Your Potential? Or Theirs?
Back in my college years I supported myself through multiple part-time jobs. One was working in the Housekeeping Department of a hospital. Be a ‘janitor’ for a while – it provides some interesting perspectives on life and people.
For example, when I cleaned the Pharmacy Department, where people were still actively working during my evening shift, I was amused by their apparent inability to get trash in the trash cans. Their culture seemed to be one of throwing stuff in the general direction of a waste can – and as long as it fell somewhere in the vicinity that was OK.
Right or wrong, that left me with these impressions. That the pharmacists were busy people with important jobs. Too important to be concerned with whether that trash made it into the trash can. Because there were janitors like me whose job it was to pick that stuff up. Whose job it was to do the menial tasks, leaving them to do what was really important. They never said that to me. In fact, I don’t know that anyone in Pharmacy ever acknowledged me or spoke to me. I just felt it.
But I had a different perspective on my job. When someone with a highly contagious and deadly disease was moved from an isolation room, it was often my job to suit up in the equivalent of a haz-mat suit and go into that room to clean it before it was occupied by anyone else. Thoroughly. Every surface. Every possible place that might harbor the disease and spread it to another employee or another patient. I took that job seriously. I didn’t see myself as ‘just a janitor’. I understood that my role included helping to prevent the spread of diseases from one person to another and to minimize the possibility that a patient in the hospital would contract an unrelated infection while there. I didn’t see those tasks as ‘menial’. I had connected what I was doing to the mission of the organization I was working for.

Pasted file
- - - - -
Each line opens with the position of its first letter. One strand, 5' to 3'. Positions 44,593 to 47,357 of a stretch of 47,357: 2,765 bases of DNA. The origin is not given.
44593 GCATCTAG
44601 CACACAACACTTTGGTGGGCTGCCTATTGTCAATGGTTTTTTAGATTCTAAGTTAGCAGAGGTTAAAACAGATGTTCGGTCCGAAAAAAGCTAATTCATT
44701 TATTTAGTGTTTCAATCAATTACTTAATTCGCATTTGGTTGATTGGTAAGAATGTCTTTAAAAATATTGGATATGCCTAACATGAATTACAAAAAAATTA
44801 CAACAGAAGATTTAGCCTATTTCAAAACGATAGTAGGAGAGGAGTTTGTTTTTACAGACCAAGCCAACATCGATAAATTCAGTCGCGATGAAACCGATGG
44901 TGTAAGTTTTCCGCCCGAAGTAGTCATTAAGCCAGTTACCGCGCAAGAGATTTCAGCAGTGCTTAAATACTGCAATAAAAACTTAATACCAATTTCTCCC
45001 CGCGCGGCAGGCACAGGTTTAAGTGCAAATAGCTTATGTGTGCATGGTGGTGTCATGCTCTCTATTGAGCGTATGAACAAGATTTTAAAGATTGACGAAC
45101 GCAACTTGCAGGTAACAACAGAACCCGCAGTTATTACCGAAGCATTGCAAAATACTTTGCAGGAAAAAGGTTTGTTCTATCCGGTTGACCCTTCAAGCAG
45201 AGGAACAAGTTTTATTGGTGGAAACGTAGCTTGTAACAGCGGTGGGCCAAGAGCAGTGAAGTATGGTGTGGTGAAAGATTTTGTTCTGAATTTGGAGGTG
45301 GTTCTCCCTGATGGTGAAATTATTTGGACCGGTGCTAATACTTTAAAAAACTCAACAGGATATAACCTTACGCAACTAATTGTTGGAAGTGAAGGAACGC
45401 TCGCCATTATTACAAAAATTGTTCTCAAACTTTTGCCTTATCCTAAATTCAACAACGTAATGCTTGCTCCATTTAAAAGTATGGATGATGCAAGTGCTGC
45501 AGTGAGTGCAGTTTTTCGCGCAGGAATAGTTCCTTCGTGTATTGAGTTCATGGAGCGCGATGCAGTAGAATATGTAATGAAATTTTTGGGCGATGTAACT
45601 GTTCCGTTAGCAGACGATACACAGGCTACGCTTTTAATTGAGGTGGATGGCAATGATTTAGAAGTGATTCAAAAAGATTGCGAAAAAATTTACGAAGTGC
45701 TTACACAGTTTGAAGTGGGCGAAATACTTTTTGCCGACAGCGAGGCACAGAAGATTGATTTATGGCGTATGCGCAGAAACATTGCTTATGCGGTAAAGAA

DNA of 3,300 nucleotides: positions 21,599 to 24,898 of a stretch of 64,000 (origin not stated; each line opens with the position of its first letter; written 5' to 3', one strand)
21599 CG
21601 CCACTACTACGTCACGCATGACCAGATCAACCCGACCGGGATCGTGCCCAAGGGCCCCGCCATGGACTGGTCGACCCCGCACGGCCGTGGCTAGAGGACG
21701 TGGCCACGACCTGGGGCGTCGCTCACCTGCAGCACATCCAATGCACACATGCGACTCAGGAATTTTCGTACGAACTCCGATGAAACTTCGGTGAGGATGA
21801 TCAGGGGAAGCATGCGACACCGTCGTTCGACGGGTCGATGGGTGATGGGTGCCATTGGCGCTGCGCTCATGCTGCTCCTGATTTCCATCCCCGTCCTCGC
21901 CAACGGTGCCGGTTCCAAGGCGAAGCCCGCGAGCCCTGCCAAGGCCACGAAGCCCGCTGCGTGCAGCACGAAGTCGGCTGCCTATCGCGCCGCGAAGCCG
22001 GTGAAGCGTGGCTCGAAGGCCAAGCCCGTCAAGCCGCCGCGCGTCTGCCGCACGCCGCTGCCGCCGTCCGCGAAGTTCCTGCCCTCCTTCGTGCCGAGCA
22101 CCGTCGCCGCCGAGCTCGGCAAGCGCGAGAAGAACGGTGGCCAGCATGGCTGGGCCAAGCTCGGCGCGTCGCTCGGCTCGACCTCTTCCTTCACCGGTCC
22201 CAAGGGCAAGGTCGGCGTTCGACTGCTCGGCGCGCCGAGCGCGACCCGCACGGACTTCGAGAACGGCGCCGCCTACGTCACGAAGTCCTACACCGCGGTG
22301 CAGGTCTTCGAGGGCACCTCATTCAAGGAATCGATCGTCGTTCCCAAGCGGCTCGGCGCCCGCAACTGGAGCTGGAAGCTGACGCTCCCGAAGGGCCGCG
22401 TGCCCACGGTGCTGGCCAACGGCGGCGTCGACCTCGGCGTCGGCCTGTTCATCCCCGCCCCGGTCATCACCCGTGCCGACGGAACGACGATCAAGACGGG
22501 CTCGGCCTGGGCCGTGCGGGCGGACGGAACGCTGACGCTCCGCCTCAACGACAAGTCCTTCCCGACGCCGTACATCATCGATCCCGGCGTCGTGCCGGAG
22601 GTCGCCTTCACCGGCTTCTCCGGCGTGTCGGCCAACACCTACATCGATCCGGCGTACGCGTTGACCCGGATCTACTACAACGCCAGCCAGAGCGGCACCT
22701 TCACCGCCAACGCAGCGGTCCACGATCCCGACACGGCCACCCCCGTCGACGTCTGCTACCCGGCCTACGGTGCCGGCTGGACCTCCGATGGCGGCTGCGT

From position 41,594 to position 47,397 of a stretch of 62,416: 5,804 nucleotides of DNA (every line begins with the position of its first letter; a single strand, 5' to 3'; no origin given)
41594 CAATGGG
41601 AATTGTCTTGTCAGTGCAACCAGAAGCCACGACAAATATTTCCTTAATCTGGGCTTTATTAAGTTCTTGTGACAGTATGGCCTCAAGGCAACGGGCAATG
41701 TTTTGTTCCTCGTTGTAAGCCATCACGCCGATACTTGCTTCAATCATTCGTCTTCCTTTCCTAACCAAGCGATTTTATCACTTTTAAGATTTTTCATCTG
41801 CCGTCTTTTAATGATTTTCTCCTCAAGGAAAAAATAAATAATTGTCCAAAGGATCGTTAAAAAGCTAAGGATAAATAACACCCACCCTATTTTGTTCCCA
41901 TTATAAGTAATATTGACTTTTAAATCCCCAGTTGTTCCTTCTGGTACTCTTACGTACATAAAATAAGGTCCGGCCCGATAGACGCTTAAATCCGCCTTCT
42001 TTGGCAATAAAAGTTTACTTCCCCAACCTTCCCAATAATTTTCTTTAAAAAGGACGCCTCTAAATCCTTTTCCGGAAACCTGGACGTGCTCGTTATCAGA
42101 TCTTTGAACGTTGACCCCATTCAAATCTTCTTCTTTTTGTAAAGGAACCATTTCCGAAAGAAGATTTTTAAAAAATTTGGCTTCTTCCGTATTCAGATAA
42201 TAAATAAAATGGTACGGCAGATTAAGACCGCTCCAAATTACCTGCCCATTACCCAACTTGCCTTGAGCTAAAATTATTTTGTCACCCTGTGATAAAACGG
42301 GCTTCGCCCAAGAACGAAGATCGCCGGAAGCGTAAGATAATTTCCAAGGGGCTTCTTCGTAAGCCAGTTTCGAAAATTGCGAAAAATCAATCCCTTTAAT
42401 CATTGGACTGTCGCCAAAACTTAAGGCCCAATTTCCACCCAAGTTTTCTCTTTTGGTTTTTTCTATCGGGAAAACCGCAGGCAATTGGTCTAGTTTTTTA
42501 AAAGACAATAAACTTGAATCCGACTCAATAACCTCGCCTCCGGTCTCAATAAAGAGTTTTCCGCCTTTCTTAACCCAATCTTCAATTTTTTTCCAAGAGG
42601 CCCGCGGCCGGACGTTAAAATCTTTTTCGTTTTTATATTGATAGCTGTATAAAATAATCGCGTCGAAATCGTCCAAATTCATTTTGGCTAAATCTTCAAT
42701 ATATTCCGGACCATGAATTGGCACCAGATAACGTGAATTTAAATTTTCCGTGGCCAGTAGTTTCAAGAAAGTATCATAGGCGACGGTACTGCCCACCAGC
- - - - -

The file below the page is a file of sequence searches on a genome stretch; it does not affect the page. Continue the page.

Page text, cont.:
The lesson here? Too often people classify some positions as ‘entry level’. We might think of some people – like janitors, housekeepers, waiters, cashiers, receptionists – as passing through a job on the way to something else. Perhaps because we don’t view the job as all that important, can’t envision doing that job ourselves, or even think it is beneath us – we can’t imagine anyone else choosing it as a career. But I believe that we need great janitors. And waiters. And receptionists. People who are dedicated to doing those jobs very well. Who don’t see them as ‘just a job’, but who understand their role in the entire organization and take pride in that. Watch Undercover Boss. You might marvel at the dedication of people in “entry level” positions.
So as a leader / manager, when you help people find their own potential, let it be theirs, not yours. Don’t assume that you automatically know what is best for your employees. Ask them. Don’t assume that everyone wants to be promoted beyond what you define as entry level. Maybe that person loves what they do.
Help employees be heroes in whatever positions they chose. And help every employee, in every position, to understand the importance of their role to the whole of your organization. In order to do that, you obviously need to first value those positions yourself.
Vertical Performance, Inc.
15 N. 1st Street, Suite 202
Belleville, IL 62220
In The Peer 151 Co-working & Incubator Space
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